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THE STORY OF THE NONCOMMISSIONED OFFICER

CORPS

SITY OF MICWICE,

APR 02.1990

POSTED
STATES CAT

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The Story of the
Noncommissioned Officer Corps

The Backbone of the Army

Arnold G. Fisch, Jr.
Robert K. Wright, Jr.

General Editors

Center of Military History

United States Army
Washington, D.C., 1989

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U.S. Army Center of Military History
Brig. Gen. William A. Stofft, Chief of Military History
Chief Historian (acting)

Morris J. MacGregor
Chief, Histories Division (acting)

Albert E. Cowdrey Editor in Chief

John W. Elsberg

Library of Congress Cataloging in Publication Data

The Story of the Noncommissioned Officer Corps / Arnold G. Fisch, Jr.,
Robert K. Wright, Jr., general editors.
p.cm.-(CMH pub. ; 70–38)
Includes bibliographical references.
1. United States. Army-Non-commissioned officers-History.
I. Fisch, Arnold G.II. Wright, Robert K., 1946-.III. Series.
UB408.5.8761989
355.3'384dc20

89-600266

CIP

CMH Pub 70-38
First Printing

For sale by the Superintendent of Documents, U.S. Government Printing Office

Washington, D.C. 20402

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As a tribute to the role of noncommissioned officers in our Army, the Secretary of the Army declared 1989 to be “The Year of the NCO.” The goal is simply to make an outstanding NCO corps even better. In working toward this goal we are emphasizing NCOs' traditional roles, especially in training, and their development as leaders. This volume is a significant contribution to that effort because it honors the dedicated service and achievements of countless thousands of noncommissioned officers over the past two hundred years.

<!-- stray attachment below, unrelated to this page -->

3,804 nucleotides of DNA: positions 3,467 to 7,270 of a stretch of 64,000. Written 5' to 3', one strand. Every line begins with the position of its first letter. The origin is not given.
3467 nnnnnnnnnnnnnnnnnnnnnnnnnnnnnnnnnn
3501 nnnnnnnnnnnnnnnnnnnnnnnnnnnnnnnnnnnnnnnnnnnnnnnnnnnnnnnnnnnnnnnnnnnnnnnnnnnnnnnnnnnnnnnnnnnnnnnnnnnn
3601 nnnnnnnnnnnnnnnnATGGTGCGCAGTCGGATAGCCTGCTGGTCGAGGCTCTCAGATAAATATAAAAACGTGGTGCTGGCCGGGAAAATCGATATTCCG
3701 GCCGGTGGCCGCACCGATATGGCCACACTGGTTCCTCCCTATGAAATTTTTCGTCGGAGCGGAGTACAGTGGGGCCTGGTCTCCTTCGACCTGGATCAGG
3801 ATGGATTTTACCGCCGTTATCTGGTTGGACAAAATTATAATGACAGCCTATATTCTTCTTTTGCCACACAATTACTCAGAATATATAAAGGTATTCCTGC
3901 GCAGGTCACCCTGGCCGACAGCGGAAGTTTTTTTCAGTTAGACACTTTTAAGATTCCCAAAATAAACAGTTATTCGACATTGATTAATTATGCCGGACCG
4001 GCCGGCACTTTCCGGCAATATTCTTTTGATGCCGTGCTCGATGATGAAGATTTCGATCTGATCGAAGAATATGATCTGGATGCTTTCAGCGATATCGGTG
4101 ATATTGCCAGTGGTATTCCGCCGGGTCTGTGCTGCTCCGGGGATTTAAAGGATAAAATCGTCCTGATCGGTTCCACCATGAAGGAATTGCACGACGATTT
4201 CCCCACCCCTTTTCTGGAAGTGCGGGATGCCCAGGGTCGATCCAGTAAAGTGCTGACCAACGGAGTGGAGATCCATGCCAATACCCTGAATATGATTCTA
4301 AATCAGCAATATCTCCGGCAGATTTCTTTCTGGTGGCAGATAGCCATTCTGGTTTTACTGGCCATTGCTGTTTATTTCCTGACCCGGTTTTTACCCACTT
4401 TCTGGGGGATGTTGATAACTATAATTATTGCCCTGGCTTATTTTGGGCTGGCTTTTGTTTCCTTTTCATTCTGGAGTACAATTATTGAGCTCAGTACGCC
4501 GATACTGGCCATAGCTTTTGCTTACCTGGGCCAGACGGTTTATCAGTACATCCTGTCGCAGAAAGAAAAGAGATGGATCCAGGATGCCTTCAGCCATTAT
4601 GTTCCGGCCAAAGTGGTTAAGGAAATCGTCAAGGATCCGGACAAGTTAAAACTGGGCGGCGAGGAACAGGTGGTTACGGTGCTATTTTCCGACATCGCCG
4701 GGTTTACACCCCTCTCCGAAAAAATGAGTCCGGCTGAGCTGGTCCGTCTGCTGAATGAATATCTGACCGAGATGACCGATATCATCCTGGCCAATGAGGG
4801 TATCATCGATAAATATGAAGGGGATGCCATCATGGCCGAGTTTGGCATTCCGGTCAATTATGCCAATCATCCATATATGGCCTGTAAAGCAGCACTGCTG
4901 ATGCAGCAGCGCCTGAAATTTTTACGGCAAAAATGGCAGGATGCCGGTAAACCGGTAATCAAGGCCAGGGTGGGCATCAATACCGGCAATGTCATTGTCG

The U.S. Army NCO corps can trace its beginnings to the American colonial experience and to the origins of the new Republic. From their early roles as file closers, quartermaster sergeants, and musicians, noncommissioned officers have evolved into leaders of our soldiers, as their first-line trainers, as standard bearers in our units, and as leaders who instill discipline in the force.

The functions and status of NCOs were not always so clearly recognized in America. Beginning with the American Revolution, the noncommissioned officer corps gradually emerged as a separate group within the ranks. During successive wars, advances in technology and changes in tactics broadened NCO tasks and responsibilities.

Today's noncommissioned officers are professional volunteer soldiers with clearly recognized duties and responsibilities. They hold positions of trust and command the respect of officers and enlisted men and women alike. Clearly, this status reflects their critical role in ensuring that our Army is fully prepared to meet all contingencies. This book is the story of how, beginning in 1775, NCOs came to be recognized as the “backbone of our Army."

JULIUS W. GATES
Sergeant Major of the Army

CARL E. VUONO
General, United States Army
Chief of Staff

Washington, D.C.

13 June 1989

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